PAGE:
When getting started with this, you must realize a very important fact: Time is Money.  Your clients may not realize it, but most of what they are paying for is the process, not the images themselves.  Are you charging enough to make it worth your time?  If not, what needs to change in order to make your time investment worth what you’re charging? 

And remember that it’s not just the monetary aspect that is important, good stewardship of our allotted time is a Biblical principle (“Look carefully then how you walk, not as unwise but as wise, making the best use of the time, because the days are evil. Therefore do not be foolish, but understand what the will of the Lord is.” Ephesians 5:15-17).  So take some time to consider how you’re managing your time when it comes to running your business, and as you do, here are a few steps I’ve found to be helpful.  This is by no means a comprehensive list, but hopefully you can glean some ideas from it.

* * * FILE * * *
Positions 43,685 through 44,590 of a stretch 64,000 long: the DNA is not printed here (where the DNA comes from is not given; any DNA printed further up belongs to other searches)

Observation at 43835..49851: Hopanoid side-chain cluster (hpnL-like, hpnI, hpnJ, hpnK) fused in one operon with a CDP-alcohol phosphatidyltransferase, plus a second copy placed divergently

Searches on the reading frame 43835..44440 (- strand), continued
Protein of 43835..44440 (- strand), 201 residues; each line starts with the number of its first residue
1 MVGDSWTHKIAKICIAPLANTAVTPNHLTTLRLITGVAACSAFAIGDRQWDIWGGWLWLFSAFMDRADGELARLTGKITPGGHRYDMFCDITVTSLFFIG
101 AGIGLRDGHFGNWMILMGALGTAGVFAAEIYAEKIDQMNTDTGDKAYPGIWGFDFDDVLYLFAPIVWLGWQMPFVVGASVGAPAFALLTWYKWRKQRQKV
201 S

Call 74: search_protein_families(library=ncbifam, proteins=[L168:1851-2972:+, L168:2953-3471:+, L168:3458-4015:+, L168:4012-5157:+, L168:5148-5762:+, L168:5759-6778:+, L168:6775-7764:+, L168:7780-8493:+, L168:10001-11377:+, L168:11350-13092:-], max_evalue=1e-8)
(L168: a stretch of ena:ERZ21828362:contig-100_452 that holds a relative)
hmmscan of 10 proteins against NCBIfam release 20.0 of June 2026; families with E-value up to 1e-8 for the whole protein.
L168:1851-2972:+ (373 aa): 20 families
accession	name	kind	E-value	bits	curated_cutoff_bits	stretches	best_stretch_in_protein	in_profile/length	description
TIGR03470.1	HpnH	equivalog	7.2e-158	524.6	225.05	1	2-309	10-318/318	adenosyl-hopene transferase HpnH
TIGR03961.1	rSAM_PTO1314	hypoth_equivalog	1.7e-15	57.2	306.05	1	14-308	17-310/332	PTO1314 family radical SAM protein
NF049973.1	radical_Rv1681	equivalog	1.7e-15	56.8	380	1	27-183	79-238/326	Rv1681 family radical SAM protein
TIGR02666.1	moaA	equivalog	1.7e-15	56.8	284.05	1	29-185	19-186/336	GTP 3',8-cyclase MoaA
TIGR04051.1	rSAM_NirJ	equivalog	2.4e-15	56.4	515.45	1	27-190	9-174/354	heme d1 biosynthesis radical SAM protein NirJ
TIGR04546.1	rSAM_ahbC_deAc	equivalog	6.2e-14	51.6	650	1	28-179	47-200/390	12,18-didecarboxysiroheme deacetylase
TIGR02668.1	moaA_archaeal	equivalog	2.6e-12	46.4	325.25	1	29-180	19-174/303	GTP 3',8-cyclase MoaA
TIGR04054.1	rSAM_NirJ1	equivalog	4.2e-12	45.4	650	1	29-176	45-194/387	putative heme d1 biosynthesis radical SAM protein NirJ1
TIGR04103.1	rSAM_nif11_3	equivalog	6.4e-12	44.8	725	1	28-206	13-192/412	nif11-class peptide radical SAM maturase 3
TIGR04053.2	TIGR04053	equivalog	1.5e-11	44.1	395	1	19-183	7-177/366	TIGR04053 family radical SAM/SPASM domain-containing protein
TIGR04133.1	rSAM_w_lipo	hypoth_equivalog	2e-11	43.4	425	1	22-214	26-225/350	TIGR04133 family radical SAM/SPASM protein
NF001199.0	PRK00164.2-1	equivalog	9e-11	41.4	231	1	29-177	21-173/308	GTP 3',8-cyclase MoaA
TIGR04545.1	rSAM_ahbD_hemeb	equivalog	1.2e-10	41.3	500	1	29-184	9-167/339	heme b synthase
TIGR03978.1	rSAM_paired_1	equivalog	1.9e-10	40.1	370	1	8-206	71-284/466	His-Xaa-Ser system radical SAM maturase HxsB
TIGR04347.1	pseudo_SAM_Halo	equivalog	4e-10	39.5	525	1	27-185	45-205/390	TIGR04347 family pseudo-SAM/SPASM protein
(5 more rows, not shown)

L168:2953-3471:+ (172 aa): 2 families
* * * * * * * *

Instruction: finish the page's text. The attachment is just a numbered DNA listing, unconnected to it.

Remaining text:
1. Do An Initial Evaluation
The first step in the process of improving your efficiency is to ask yourself questions regarding your current processes and business practices.  Sit down and think about what your current workflow looks like and what are some of the pros and cons associated with it.  Ask yourself questions like:

  • What processes in your workflow take the longest and why?
  • What parts of your workflow do you dread doing the most and why?  What could you do to make them less painful?  (e.g. Backing up your hardrive because you have go through all your folders to see what’s been copied and what hasn’t.  Purchase some basic backup software that keeps track of what’s been modified and copies only new or revised files)
  • What parts of your workflow do you know aren’t the most efficient but you haven’t bothered to change?  (e.g. Manually placing your watermark on all the images you post online or flipping through all the images from your last wedding shoot 15 times trying to find the images you haven’t edited yet)